Jump to content
  • 0
Paola

Worried about cypress gettingg brown and dying

Question

Hi, we have a big cypress in the garden - it began a couple years ago to 'open up' (branches coming down). We had a gardener see it, and they 'tied it' up with a thin rope. But it also has a disease, I think, as it's getting more and more brown. Or it might be squirrels. Spider mites... no idea. I have not cut out anything (not even the dried up parts); I recently tried to shake out the dried needles, as there was a huge build-up on the branches (esp. in the lower part - it had almost become like earth). Also found some parts of a dead bird in there...And there is something that bites us in the garden in summer - terrible bites, very itchy even if small - but I do not know whether it has to do with this tree. I attach photos (the first two details, the third has more the tree)P_20200408_133136.thumb.jpg.87e7b6a4f06661ba05a94665ecbf7656.jpgP_20200408_133203.thumb.jpg.ab88d4ec6659892250b21ef9c2ea0337.jpgP_20200408_133225.thumb.jpg.a1a887e70652064110da099773d38488.jpg - very grateful for any help.

Share this post


Link to post
Share on other sites

5 answers to this question

Recommended Posts

  • 0
On 08/04/2020 at 14:05, stihlmadasever said:

Yes, but the RHS website lists quite a lot to possibilities; aphids seem the most likely thing, among all the causes listed. Is that what you had in mind? Also, looking at that website, it seems that the best thing to do is water the tree in summered give fertiliser, and that's it...

Share this post


Link to post
Share on other sites
  • 0
11 hours ago, Paola said:

Yes, but the RHS website lists quite a lot to possibilities; aphids seem the most likely thing, among all the causes listed. Is that what you had in mind? Also, looking at that website, it seems that the best thing to do is water the tree in summered give fertiliser, and that's it...

What you need to be aware of (and I am surprised no-one has said already) is that the brown patches will not go green again.  You can try and avoid getting more of them but the patches that are brown are dead.  A tree of that size you may find is impossible to really make look nice again.  Might be better off to remove it and replace it with something less troublesome.  Irish or fastigiate Yew is a good option but takes a long time to get to a decent size.  or how about an apple tree.  Beautiful blossom in spring followed by lovely home-grown fruit.  Or a gorgeous ornamental tree of which there are many.  A double headed cherry can be stunning or Laburnum for example.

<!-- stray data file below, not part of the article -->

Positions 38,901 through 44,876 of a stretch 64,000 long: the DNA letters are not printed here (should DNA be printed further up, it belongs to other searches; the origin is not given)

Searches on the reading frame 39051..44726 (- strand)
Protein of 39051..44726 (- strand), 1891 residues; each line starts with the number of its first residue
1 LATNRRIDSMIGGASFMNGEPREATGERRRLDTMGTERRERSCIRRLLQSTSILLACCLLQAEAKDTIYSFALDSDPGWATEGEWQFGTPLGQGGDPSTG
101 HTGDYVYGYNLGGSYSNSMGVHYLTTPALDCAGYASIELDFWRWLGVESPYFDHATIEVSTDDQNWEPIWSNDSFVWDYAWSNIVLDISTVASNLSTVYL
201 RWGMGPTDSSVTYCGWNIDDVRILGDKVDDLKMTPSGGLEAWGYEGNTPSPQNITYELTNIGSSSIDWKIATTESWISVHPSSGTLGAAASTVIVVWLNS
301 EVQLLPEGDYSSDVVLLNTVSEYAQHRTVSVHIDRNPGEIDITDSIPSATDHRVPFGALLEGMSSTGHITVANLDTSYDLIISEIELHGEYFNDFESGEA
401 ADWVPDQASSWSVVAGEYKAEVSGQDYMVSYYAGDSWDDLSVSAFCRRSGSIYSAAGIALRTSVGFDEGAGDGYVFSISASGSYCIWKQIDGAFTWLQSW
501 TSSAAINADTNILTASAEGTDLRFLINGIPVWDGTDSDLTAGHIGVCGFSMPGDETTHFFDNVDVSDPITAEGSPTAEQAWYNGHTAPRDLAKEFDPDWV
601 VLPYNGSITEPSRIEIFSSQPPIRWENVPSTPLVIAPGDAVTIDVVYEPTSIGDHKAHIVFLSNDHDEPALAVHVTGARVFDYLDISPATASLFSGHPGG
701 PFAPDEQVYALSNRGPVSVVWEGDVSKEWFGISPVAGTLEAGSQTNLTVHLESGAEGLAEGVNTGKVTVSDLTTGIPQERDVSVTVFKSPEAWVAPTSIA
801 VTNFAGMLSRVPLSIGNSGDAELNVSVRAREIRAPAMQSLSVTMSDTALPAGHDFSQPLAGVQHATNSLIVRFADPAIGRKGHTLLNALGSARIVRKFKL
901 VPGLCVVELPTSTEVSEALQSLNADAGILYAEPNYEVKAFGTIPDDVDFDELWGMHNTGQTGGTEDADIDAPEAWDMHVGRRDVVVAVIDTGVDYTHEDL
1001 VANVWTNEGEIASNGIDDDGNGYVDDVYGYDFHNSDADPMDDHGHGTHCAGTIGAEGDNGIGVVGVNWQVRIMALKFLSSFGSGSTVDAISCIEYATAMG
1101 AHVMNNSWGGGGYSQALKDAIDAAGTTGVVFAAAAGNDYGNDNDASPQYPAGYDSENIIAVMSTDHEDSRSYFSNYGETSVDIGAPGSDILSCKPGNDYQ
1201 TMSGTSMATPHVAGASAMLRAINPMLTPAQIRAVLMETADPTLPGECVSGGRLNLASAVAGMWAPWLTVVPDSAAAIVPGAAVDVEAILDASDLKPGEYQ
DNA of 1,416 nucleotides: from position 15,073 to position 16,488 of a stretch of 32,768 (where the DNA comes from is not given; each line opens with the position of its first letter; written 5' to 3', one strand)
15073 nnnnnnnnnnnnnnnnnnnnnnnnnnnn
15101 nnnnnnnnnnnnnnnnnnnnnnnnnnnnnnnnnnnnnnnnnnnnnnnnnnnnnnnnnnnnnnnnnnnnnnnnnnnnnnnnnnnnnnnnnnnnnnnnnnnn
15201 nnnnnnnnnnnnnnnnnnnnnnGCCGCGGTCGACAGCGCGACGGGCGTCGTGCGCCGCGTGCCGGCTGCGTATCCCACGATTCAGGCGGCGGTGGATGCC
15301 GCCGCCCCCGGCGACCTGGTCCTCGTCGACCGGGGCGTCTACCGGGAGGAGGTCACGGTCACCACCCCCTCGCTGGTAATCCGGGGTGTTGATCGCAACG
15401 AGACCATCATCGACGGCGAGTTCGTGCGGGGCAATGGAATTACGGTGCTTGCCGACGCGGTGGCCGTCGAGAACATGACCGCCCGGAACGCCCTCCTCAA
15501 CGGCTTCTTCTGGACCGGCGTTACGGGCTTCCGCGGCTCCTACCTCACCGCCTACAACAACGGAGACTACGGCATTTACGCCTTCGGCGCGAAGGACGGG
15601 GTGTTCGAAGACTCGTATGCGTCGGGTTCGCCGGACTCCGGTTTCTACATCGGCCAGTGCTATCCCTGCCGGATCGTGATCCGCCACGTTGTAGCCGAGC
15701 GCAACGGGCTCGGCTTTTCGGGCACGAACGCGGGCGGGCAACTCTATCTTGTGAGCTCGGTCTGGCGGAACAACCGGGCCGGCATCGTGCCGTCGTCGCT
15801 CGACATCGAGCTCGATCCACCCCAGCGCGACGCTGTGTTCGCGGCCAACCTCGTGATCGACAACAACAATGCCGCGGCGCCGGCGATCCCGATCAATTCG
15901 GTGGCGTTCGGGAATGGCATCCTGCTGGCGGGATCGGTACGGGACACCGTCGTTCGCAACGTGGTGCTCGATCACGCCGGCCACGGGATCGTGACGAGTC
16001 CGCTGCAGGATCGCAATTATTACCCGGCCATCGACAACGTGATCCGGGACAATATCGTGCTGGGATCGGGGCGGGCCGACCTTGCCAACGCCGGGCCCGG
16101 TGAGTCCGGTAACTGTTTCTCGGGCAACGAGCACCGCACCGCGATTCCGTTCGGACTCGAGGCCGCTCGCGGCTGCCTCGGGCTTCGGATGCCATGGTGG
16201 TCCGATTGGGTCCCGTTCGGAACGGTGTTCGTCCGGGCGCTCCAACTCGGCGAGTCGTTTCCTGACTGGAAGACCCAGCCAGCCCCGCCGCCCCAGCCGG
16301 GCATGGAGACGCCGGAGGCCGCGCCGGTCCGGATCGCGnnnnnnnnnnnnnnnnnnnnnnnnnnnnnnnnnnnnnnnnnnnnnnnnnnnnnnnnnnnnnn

If you are not an expert get some good advice (lots of websites that will help you) but unless you love that tree I would get rid of it and get something much less bother and more attractive.

  • Like 3

Share this post


Link to post
Share on other sites

Join the conversation

You can post now and register later. If you have an account, sign in now to post with your account.
Note: Your post will require moderator approval before it will be visible.

Guest
Answer this question...

×   Pasted as rich text.   Paste as plain text instead

  Only 75 emoji are allowed.

×   Your link has been automatically embedded.   Display as a link instead

×   Your previous content has been restored.   Clear editor

×   You cannot paste images directly. Upload or insert images from URL.


  • Featured Adverts

  • Tip site reviews

About

Arbtalk.co.uk is a hub for the arboriculture industry in the UK.  
If you're just starting out and you need business, equipment, tech or training support you're in the right place.  If you've done it, made it, got a van load of oily t-shirts and have decided to give something back by sharing your knowledge or wisdom,  then you're welcome too.
If you would like to contribute to making this industry more effective and safe then welcome.
Just like a living tree, it'll always be a work in progress.
Please have a look around, sign up, share and contribute the best you have.

See you inside.

The Arbtalk Team

Follow us

×
×
  • Create New...

Important Information

We have placed cookies on your device to help make this website better. You can adjust your cookie settings, otherwise we'll assume you're okay to continue.